var myObjLiteral = {
  defaults: { name: 'Todd' },
  someMethod: function () {
    console.log(this.defaults);
  }
};

// console.log: Object { name: 'Todd' }
myObjLiteral.someMethod();

But the issue with Object Literals is the pattern can be abused. Methods intended to be “private” will be accessible by users because they are part of the Object. This is where the Module comes in to save us, by allowing us to define all our “private” stuff locally and only return “the good parts”.

Let’s look at a more Object Literal syntax, and a perfectly good Module Pattern and the return keyword’s role. Usually a Module will return an Object, but how that Object is defined and constructed is totally up to you. Depending on the project and the role/setup of the code, I may use one of a few syntaxes.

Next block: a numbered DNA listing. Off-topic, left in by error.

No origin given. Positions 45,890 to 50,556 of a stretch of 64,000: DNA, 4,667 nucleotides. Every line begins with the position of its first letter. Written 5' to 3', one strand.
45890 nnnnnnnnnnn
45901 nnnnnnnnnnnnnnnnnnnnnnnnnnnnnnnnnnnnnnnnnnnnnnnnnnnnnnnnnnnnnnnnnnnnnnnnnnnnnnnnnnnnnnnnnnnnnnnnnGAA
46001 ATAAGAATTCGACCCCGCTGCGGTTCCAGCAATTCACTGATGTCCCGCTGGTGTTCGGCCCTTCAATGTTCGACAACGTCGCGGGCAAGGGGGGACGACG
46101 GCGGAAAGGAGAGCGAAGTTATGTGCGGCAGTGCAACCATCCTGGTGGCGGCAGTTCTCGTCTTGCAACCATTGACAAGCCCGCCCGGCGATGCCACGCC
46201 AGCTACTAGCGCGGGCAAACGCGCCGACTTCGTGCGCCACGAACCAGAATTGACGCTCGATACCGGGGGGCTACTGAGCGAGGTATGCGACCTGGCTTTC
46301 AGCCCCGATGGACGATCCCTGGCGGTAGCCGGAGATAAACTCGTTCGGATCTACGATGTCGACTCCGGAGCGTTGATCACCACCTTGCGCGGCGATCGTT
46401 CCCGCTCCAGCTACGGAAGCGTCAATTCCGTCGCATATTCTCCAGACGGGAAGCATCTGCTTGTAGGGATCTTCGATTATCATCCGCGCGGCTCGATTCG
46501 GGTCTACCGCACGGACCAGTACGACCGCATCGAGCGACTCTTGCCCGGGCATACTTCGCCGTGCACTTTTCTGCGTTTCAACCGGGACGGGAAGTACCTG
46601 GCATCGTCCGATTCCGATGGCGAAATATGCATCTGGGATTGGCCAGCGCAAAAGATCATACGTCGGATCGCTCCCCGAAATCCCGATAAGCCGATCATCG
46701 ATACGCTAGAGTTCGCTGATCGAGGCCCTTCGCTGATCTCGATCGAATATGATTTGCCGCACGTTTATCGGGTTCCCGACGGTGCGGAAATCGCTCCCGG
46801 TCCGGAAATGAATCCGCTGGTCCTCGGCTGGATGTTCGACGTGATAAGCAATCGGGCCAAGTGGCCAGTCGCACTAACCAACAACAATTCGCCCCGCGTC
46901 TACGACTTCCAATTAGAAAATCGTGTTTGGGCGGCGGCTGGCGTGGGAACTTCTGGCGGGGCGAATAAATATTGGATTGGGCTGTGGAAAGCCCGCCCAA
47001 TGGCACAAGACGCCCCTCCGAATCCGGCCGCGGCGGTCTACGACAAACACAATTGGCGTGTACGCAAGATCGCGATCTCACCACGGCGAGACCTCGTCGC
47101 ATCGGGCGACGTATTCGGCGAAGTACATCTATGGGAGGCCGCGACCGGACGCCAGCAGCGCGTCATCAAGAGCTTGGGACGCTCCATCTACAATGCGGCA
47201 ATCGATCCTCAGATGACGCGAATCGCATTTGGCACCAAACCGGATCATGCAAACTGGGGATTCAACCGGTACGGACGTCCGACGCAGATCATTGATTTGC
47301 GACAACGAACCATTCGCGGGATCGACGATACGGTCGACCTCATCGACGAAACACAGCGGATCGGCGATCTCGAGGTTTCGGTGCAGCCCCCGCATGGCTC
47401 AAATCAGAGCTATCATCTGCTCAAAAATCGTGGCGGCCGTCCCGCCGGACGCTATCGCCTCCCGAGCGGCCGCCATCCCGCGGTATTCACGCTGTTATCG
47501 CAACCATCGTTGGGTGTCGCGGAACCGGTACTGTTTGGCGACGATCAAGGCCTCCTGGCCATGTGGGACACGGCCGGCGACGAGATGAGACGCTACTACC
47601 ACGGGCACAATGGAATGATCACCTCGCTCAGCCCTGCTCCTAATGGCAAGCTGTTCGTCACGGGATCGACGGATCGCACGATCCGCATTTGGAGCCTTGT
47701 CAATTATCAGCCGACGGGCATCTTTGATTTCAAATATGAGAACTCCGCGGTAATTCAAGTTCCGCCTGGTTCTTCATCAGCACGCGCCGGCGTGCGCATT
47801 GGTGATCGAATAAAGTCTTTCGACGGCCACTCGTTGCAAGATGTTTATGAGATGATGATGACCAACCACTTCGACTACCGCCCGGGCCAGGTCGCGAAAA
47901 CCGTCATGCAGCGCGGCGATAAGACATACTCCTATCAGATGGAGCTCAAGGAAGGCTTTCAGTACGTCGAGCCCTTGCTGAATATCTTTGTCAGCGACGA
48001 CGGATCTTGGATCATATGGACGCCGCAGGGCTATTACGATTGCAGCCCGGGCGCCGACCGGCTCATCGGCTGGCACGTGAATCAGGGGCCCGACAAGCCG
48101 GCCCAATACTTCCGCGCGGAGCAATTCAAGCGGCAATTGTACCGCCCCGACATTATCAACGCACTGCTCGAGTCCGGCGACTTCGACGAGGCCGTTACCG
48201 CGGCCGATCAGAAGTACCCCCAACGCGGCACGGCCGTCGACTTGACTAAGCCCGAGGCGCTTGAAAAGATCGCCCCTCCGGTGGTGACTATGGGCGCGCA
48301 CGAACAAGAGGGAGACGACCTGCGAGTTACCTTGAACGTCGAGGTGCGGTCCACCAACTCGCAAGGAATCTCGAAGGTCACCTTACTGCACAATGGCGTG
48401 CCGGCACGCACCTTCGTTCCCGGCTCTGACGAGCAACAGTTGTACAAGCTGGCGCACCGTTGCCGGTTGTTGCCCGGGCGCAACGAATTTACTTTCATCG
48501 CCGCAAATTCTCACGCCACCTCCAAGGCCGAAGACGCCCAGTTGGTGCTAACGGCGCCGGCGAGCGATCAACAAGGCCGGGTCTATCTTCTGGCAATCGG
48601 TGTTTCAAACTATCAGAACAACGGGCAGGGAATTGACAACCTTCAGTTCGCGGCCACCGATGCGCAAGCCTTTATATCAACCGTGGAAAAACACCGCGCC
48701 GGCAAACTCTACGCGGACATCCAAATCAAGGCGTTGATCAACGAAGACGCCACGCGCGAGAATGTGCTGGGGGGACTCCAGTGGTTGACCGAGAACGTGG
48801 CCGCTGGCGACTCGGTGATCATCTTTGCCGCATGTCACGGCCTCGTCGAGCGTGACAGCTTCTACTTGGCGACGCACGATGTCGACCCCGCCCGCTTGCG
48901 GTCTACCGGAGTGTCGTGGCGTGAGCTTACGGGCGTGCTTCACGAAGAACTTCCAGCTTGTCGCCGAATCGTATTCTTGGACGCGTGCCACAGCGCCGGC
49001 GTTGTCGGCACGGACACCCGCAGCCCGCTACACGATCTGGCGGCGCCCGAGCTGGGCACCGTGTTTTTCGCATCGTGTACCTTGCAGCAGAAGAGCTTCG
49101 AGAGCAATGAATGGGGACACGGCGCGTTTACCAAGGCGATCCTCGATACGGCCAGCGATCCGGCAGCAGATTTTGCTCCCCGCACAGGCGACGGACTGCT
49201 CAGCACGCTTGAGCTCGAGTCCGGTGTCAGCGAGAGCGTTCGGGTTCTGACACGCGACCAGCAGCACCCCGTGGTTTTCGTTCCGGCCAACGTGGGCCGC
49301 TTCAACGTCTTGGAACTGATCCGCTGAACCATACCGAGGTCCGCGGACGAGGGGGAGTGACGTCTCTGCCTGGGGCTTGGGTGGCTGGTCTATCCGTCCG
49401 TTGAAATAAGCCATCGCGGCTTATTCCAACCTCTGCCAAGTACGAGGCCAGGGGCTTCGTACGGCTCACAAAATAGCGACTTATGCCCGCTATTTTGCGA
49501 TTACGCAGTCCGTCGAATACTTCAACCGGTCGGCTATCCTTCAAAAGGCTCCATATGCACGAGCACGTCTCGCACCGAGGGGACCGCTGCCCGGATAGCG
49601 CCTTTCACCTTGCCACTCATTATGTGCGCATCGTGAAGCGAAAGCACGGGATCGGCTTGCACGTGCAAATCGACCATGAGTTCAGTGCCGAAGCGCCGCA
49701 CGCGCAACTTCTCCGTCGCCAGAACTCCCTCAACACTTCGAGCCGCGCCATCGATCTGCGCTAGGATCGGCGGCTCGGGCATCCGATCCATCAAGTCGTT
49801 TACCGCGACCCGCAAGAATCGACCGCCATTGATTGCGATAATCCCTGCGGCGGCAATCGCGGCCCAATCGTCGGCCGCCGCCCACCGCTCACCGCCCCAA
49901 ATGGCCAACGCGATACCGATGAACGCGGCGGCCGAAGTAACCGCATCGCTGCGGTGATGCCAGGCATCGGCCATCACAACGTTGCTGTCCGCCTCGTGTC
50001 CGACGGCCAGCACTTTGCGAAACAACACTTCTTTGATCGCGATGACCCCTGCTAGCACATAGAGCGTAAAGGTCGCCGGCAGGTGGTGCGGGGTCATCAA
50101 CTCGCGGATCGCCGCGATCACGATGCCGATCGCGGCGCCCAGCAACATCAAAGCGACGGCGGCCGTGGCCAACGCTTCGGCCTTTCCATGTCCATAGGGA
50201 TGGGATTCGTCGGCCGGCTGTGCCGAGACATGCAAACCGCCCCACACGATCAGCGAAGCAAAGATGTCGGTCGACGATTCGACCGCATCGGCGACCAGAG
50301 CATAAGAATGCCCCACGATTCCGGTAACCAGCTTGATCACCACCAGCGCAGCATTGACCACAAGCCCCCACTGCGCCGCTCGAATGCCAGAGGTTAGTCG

Anonymous Object Literal return

One of the easiest patterns is the same as we’ve declared above, the Object has no name declared locally, we just return an Object and that’s it:

var Module = (function () {

  var privateMethod = function () {};
  
  return {
    publicMethodOne: function () {
      // I can call `privateMethod()` you know...
    },
    publicMethodTwo: function () {

    },
    publicMethodThree: function () {

    }
  };

})();

Locally scoped Object Literal

Local scope means a variable/function declared inside a scope. On the Conditionizr project, we use a locally scoped namespace as the file is over 100 lines, so it’s good to be able to see what are the public and private methods without checking the return statement. In this sense, it’s much easier to see what is public, because they’ll have a locally scoped namespace attached:

var Module = (function () {

  // locally scoped Object
  var myObject = {};

  // declared with `var`, must be "private"
  var privateMethod = function () {};

  myObject.someMethod = function () {
    // take it away Mr. Public Method
  };
  
  return myObject;

})();